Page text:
• Sampling: In some cases, especially when dealing with vast amounts of data, sampling methods may be used to select a representative subset of documents from the larger collection. This approach allows for more manageable processing and analysis without significantly compromising the diversity and coverage of the document set.

Preparing for Classification

    • Pre-Processing: Collected documents often undergo pre-processing to prepare them for classification. This can include format normalization, text extraction, metadata tagging, and other preparation steps that facilitate more effective analysis by the classifiers.
    • Annotation and Training Data Generation: For some applications, especially those involving machine learning classifiers, a portion of the document collection may be manually annotated to serve as training data. This involves assigning classification labels to documents based on human assessment, which can then be used to train or refine the classification algorithms.

Figure 3 outlines a process for identifying a subset of documents to be used as training data in developing a model for document classification. The process aims to select documents that are representative of various classifications to ensure the model is well-trained across the spectrum of possible document properties. The steps include:

      1. Identify Group of Documents and Associated Classifier Scores (300): This step involves gathering a large set of documents and obtaining scores from multiple classifiers for each document. These scores reflect the likelihood of documents having certain properties.
      2. Linearize Probability Distribution for Documents (302): Classifier scores are used to create a linear probability distribution, arranging documents in a manner that reflects their varying probabilities of possessing the specified property.
      3. Bucket Documents Based on Linear Probability Distribution (304): Documents are then grouped into buckets or segments based on their probability distribution. This segmentation helps in handling documents in a structured way, facilitating further processing.
      4. Iterate to Satisfy Constraints on Training Documents (306): The document buckets are iteratively refined to meet certain constraints, such as ensuring a balanced representation of documents across different probability ranges or properties.
      5. Select Training Documents According to Bucket (308): From each bucket, a subset of documents is selected as training data. These documents are chosen based on their ability to provide a comprehensive view of the variety of document properties being considered.
      6. Use Training Documents to Generate Model (310): The selected training documents are then used to develop or refine the classification model. This model will be capable of accurately classifying new documents based on their scores from multiple classifiers.
  • Score Combination: A critical aspect of the claims is the methodology for combining individual scores from each classifier. This includes applying a model that leverages monotonic regression to amalgamate the scores, enhancing the reliability and accuracy of the final classification.
  • Final Classification Based on Combined Score: The claims detail how the combined score is used to classify the document, including setting thresholds or criteria based on which a document is deemed to have the specified property.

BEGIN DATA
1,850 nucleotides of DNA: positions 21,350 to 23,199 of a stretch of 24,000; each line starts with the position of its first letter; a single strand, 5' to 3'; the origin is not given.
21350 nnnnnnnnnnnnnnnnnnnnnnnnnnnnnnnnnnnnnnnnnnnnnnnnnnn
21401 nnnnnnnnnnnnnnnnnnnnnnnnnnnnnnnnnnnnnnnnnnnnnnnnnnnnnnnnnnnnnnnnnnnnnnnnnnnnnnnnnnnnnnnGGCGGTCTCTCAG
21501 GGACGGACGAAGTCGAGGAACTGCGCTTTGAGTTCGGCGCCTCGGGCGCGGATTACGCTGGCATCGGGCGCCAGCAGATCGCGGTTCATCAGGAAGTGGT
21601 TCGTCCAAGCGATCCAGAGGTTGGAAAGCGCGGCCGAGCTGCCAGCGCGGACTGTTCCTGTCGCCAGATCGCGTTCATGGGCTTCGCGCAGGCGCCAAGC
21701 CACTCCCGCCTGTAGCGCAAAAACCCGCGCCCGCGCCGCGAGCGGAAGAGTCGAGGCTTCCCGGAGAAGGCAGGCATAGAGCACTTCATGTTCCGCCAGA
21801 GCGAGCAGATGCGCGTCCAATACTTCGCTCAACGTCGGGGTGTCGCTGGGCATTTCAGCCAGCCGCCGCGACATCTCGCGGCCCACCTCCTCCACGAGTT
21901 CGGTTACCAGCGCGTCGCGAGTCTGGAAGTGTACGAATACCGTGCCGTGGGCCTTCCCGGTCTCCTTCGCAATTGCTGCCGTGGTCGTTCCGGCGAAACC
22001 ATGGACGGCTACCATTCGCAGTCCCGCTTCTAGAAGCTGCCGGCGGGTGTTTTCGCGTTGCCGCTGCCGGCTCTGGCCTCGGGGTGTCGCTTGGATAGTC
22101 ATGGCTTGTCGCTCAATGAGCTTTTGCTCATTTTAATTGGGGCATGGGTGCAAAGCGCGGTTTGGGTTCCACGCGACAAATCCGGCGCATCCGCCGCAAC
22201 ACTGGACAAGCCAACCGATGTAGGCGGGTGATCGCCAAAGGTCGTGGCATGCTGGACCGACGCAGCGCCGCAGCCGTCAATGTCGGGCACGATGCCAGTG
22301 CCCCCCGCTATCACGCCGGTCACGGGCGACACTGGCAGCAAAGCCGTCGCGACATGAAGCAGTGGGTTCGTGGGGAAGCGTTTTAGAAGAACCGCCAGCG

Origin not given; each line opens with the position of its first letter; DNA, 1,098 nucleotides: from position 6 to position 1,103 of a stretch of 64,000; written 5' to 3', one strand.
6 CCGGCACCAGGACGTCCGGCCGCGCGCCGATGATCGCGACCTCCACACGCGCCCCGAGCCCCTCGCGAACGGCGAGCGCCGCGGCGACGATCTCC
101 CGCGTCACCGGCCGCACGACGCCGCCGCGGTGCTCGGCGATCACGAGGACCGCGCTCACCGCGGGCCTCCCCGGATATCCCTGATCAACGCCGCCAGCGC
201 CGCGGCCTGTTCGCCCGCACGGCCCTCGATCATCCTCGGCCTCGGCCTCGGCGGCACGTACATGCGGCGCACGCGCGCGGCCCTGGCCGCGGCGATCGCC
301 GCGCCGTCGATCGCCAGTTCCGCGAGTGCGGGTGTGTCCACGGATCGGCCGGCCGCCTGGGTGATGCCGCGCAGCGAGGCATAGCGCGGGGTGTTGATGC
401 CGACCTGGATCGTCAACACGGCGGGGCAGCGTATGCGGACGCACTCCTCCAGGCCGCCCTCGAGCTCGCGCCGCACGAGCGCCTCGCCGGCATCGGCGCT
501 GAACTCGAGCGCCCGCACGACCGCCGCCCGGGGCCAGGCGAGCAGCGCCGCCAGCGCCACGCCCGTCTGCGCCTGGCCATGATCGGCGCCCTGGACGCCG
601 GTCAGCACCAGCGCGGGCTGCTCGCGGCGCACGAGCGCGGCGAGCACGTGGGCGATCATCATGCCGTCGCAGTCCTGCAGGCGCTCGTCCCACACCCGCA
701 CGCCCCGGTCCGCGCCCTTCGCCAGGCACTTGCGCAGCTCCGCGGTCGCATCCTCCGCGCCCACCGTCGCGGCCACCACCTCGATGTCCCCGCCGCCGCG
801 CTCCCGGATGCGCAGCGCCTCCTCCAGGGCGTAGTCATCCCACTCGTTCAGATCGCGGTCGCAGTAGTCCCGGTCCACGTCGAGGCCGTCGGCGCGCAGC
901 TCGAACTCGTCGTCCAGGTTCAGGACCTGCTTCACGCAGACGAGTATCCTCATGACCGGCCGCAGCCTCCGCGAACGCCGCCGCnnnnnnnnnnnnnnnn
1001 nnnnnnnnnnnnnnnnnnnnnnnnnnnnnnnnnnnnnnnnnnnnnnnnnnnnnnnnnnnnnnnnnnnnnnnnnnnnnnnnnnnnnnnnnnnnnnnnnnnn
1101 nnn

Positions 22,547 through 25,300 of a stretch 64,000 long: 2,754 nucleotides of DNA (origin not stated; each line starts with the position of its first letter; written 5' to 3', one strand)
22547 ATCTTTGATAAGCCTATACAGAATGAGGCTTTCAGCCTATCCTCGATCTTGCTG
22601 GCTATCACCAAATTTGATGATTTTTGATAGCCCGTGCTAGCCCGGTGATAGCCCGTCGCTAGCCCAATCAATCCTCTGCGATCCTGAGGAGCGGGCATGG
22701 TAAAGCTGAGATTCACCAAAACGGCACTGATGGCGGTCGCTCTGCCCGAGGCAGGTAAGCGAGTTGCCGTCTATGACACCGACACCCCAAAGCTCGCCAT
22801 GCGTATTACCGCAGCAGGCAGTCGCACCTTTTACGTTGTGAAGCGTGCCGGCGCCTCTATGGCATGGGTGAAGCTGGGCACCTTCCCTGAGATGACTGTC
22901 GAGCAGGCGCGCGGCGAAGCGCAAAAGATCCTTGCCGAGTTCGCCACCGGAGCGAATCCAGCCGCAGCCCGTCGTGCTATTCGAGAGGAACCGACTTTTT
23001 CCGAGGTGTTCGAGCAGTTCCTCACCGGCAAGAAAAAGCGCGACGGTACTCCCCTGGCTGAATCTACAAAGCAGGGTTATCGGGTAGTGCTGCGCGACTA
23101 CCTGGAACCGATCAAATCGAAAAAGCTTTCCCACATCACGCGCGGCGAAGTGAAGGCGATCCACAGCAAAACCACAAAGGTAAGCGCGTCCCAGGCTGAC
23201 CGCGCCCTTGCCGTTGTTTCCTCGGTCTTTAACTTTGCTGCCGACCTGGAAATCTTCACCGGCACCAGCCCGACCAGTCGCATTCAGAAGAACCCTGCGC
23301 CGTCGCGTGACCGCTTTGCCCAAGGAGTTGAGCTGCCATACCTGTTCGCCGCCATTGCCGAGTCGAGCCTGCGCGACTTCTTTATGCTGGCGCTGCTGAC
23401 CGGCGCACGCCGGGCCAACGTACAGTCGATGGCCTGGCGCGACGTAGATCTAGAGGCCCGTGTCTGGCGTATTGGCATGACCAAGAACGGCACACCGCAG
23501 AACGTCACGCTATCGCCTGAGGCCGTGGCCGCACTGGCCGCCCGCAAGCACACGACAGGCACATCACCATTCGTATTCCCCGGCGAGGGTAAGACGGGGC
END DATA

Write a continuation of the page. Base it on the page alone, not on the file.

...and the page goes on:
Combining Classifier Scores

    • Multiple Classifiers: The system employs various classifiers, each assessing the document against a specified property from different perspectives (e.g., text content, images, URLs). Each classifier contributes a score indicating the likelihood that the document possesses the specified property.
    • Score Aggregation Method: The core of the final classification process involves aggregating these individual scores into a single, combined score. This aggregation is achieved through a model that applies monotonic regression. The method ensures that the combined score accurately reflects the overall likelihood, derived from all classifiers, that the document has the specified property.

Principles of Monotonic Regression

    • Monotonic Relationship: The aggregation model assumes a monotonic relationship between the individual scores and the likelihood of the document having the specified property. This means that higher scores from the classifiers should not decrease the combined score, aligning with the intuition that more evidence (higher scores) increases the likelihood of the property being present.
    • Regression Model: The model strategically combines the scores, possibly weighting them differently, to optimize the predictive accuracy of the combined score. It mathematically models how each score contributes to the final decision, ensuring that the combined score is a reliable indicator of the document’s classification.

Thresholds and Decision Making

    • Setting Thresholds: The final step in classification involves comparing the combined score against predefined thresholds. These thresholds are set based on the desired confidence levels for classifying a document as having or not having the specified property.
    • Binary Classification: The process effectively results in a binary classification outcome—either the document is classified as having the specified property if the combined score crosses the threshold or as not having it if the score falls short.
    • Adaptive Thresholds: The system can adjust thresholds to manage the trade-offs between precision and recall in classification, depending on the specific application or context in which the classification system is employed.

Application and Use-Cases

    • Content Filtering: In applications like search engines or content management systems, the final classification can dictate whether a document is displayed, highlighted, or filtered out based on user settings or preferences.
    • Information Retrieval: The classification outcomes can enhance information retrieval systems by enabling more nuanced search results, prioritizing documents that strongly match the user’s query and context.
    • Dynamic Learning: Over time, the system can learn from feedback (e.g., user interactions, manual reviews) to refine its classifiers and thresholds, improving the accuracy and reliability of document classification.
  • Generating and Using Document Lists: Some claims focus on creating lists of documents classified as having (or not having) the specified property. These lists can then be used in various applications, such as filtering search results or curating content for specific purposes.
  • Search and Information Retrieval Applications: The claims extend to the use of classified documents in search and information retrieval settings, where documents can be filtered or prioritized based on their classification concerning the specified property.